Shareholders hammered Marks & Spencer’s shares this morning as it became clear the retailer plans to hit up investors to fund a £750m food delivery venture with Ocado.
M&S’s stock dropped 9.2 per cent to 303p as it confirmed plans to raise £600m through a rights issue as well as knocking down shareholders’ dividend.
The retailer will gain a food delivery service for the first time in 2020 as it embarks on the joint venture with Ocado, coughing up the cash for a 50 per cent stake.
But investors reacted with anger to M&S’s plans to “reset” its dividend by 40 per cent – leaving investors with a final dividend of 7.1p per share for 2018-19, 62 per cent lower than the 18.7p it paid in 2017-18.
The stake would give M&S an online platform, selling its goods exclusively from Ocado.com by September 2020, as Ocado replaces its partnership with Waitrose.
Hargreaves Lansdown senior analyst Laith Khalaf said shareholders would take the rights issue in their stride, but warned on the dividend cut.
“That may well be needed to drag M&S into the twenty first century, but income investors don’t like dividend cuts of that magnitude, and are prone to dump a stock if it doesn’t continue to meet their need for a decent yield,” he said.
“That’s likely to heap downward pressure on the share price.”
Ocado’s shares, in contrast to M&S, rose as much as five per cent before paring gains back to stand 1.8 per cent up at 1,007p.
“I have always believed that M&S Food could and should be online,” Marks & Spencer chief executive Steve Rowe said.
“Combining the strength of our food offer with leading online and delivery capability is a compelling proposition to drive long-term growth.
“Our investment in a fully aligned joint-venture with Ocado accelerates our food strategy as it enables us to take our food online in an immediately profitable, scalable and sustainable way.”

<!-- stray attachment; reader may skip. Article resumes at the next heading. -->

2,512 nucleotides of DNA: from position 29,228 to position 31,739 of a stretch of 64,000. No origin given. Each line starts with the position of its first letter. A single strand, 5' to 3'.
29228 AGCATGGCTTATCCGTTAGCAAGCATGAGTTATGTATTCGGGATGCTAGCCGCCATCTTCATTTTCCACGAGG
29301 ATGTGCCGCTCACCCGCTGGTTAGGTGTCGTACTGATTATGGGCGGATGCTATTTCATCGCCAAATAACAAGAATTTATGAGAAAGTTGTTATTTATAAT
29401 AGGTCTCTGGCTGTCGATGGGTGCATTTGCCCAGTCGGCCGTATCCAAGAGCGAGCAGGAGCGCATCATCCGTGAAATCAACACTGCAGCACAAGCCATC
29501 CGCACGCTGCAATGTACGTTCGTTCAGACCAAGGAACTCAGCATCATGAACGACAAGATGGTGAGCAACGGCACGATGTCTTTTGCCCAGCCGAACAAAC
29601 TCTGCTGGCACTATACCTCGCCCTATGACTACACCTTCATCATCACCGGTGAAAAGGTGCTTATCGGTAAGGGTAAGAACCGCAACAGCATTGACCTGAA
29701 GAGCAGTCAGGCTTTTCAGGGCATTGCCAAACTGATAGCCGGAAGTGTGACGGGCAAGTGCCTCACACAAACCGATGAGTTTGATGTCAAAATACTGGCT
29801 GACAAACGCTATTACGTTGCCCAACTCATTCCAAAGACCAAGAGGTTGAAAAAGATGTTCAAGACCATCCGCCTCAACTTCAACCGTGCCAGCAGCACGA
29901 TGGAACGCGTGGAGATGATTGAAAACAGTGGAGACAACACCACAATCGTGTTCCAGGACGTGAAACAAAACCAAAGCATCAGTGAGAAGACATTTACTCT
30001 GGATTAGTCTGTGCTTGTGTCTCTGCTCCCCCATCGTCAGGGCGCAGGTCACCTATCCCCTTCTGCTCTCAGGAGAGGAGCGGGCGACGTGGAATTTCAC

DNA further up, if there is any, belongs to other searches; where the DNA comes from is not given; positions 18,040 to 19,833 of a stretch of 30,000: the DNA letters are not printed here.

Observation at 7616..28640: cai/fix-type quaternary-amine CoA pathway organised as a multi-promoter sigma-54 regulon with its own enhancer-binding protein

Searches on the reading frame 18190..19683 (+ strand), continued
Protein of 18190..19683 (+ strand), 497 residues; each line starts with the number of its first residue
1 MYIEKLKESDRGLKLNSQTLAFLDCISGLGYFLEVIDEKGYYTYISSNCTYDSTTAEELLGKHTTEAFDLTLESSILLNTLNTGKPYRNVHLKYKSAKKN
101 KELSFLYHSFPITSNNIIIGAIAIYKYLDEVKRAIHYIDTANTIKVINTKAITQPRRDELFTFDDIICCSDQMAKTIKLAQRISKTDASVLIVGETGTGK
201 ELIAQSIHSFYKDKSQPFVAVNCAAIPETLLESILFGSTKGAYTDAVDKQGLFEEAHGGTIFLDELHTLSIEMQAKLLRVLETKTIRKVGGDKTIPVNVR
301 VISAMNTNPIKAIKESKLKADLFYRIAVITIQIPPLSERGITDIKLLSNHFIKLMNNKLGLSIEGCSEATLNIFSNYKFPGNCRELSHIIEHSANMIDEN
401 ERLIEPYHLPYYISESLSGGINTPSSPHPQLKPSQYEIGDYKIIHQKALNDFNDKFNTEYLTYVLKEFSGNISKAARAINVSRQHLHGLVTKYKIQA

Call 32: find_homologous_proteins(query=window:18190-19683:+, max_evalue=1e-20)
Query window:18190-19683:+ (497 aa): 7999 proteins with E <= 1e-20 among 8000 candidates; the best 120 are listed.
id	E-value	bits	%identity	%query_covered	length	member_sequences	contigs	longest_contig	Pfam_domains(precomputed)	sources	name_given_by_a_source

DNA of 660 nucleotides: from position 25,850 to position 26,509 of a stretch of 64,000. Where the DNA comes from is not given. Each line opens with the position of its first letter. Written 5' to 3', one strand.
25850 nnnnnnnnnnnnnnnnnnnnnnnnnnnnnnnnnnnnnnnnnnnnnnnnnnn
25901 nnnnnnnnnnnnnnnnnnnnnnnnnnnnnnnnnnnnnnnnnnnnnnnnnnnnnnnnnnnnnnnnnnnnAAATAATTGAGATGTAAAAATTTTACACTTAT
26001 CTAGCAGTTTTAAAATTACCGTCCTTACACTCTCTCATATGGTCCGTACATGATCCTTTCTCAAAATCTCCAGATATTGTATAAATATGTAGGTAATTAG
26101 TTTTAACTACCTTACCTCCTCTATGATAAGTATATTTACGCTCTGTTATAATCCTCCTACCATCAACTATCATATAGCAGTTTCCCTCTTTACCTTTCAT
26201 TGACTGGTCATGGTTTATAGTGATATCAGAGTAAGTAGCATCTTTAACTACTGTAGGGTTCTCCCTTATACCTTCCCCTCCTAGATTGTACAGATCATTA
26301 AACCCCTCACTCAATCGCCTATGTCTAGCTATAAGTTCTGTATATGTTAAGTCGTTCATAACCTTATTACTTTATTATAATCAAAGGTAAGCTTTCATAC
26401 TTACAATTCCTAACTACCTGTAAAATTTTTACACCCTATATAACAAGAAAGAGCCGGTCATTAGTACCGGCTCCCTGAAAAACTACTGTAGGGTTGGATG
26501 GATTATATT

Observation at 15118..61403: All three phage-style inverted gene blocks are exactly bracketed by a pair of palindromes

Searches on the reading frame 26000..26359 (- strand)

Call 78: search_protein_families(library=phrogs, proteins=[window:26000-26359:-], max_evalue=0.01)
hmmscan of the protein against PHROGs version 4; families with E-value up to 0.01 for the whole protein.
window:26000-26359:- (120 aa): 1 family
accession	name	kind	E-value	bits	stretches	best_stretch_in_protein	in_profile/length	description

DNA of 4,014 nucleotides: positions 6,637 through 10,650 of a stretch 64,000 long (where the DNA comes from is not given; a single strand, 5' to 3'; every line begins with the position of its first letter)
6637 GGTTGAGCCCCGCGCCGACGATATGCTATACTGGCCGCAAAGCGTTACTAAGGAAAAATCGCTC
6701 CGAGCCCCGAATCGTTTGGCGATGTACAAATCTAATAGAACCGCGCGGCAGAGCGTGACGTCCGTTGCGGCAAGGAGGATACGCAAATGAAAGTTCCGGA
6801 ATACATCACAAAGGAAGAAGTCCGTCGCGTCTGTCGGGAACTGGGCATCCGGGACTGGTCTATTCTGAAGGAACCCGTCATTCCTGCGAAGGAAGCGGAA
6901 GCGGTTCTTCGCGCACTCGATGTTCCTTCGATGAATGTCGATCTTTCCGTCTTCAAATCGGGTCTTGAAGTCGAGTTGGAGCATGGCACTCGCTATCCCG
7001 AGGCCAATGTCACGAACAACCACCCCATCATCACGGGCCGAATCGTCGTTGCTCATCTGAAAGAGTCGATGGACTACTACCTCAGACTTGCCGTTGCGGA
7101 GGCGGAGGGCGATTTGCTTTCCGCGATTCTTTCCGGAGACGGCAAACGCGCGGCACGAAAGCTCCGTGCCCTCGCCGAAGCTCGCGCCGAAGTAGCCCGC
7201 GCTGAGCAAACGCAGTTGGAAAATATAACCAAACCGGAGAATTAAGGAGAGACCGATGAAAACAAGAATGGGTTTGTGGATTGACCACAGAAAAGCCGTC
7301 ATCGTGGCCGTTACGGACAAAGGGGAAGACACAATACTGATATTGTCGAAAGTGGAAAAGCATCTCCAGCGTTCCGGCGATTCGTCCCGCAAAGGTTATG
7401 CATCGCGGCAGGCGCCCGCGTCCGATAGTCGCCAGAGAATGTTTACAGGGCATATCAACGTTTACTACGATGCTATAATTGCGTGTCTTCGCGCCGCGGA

At least a third of M&S’s business will be online once the venture kicks in, Rowe said.
M&S will pay Ocado £562.5m in upfront cash before the end of the third quarter, with a deferred cash payment of £187.5m plus interest five years after completion.
Ocado boss Tim Steiner said he was “delighted” at the joint venture, calling it a “transformative moment in the Uk retail sector”.
“The combination of the qualities of Ocado and M&S will allow us to grow faster, add more jobs, and create more value, as we lead the channel shift to ecommerce in the UK. We are very excited by the many opportunities ahead,” he added.
However, analysts said Ocado was getting the better end of the deal, saving £15m a year in money it will no longer owe Waitrose in sourcing fees.
Retail analyst Richard Hyman told BBC Radio 4’s Today programme he couldn’t see how the deal made sense for M&S.
“I can't see the commercial logic for M&S," he said, adding: "People don't really make money out of online shopping.”
“This is one of those situations which on the face of it, it looks like it makes more sense for Ocado than for M&S."
But Think Markets’ Naeem Aslam called the tie-up “a match made in heaven”.
“Both companies can benefit from this joint venture,” he said. “Ocado was in a tight spot because it needed funds to enhance the developments of its customer solution and the upfront payment of £562m is going to help it to fully fund this development.”
Ocado is reportedly set to split its business into two halves – one segment being an online grocery set up and a second segment dedicated to licensing its robotic factory technology across the world.
Yesterday the firms confirmed they were in talks over the tie-up, sending Ocado’s shares up 11 per cent by close and M&S’s up three per cent.